Recruitment Genius: Human Resources Officer

£22000 - £25000 per annum: Recruitment Genius: An opportunity has arisen at th...

Day In a Page

Revealed: Why Mohammed Emwazi chose the 'safe option' of fighting for Isis, rather than following his friends to al-Shabaab in Somalia

Why Mohammed Emwazi chose Isis

His friends were betrayed and killed by al-Shabaab
'The solution can never be to impassively watch on while desperate people drown'
An open letter to David Cameron: Building fortress Europe has had deadly results

Open letter to David Cameron

Building the walls of fortress Europe has had deadly results
Tory candidates' tweets not as 'spontaneous' as they seem - you don't say!

You don't say!

Tory candidates' election tweets not as 'spontaneous' as they appear
Mubi: Netflix for people who want to stop just watching trash

So what is Mubi?

Netflix for people who want to stop just watching trash all the time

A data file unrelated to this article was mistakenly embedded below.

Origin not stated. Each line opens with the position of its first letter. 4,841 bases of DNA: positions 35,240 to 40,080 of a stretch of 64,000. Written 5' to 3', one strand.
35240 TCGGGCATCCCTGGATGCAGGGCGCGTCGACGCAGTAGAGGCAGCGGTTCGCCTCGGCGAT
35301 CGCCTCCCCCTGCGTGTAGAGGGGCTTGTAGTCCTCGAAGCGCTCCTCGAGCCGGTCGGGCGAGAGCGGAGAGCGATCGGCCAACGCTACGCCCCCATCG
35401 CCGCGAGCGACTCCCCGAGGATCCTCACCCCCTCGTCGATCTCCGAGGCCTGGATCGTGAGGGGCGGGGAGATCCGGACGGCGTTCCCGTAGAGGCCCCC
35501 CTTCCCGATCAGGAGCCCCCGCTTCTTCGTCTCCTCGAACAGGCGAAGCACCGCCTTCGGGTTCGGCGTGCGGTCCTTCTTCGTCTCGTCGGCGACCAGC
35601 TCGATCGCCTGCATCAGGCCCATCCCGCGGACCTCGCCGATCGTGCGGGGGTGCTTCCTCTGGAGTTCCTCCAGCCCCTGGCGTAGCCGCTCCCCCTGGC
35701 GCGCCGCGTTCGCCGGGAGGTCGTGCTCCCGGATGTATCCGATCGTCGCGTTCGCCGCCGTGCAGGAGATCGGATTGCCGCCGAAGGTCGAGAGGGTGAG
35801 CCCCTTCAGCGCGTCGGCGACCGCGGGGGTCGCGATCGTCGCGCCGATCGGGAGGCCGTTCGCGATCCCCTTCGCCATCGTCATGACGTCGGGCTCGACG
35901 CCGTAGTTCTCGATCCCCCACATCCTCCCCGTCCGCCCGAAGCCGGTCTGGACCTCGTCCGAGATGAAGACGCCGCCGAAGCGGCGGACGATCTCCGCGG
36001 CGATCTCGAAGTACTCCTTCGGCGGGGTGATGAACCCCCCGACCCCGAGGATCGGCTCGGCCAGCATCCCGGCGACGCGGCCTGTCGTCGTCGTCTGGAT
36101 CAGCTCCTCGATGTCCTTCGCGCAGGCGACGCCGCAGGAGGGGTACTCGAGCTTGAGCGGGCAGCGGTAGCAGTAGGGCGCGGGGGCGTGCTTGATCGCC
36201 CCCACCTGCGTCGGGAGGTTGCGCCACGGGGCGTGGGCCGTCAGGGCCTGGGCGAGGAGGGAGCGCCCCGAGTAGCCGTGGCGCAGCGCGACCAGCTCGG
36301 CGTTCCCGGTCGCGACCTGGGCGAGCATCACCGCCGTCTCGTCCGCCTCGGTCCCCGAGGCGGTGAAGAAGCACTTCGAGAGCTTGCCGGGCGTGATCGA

The impossible job: how to follow Kevin Spacey?

The hardest job in theatre?

How to follow Kevin Spacey
Armenian genocide: To continue to deny the truth of this mass human cruelty is close to a criminal lie

Armenian genocide and the 'good Turks'

To continue to deny the truth of this mass human cruelty is close to a criminal lie
Lou Reed: The truth about the singer's upbringing beyond the biographers' and memoirists' myths

'Lou needed care, but what he got was ECT'

The truth about the singer's upbringing beyond
Migrant boat disaster: This human tragedy has been brewing for four years and EU states can't say they were not warned

This human tragedy has been brewing for years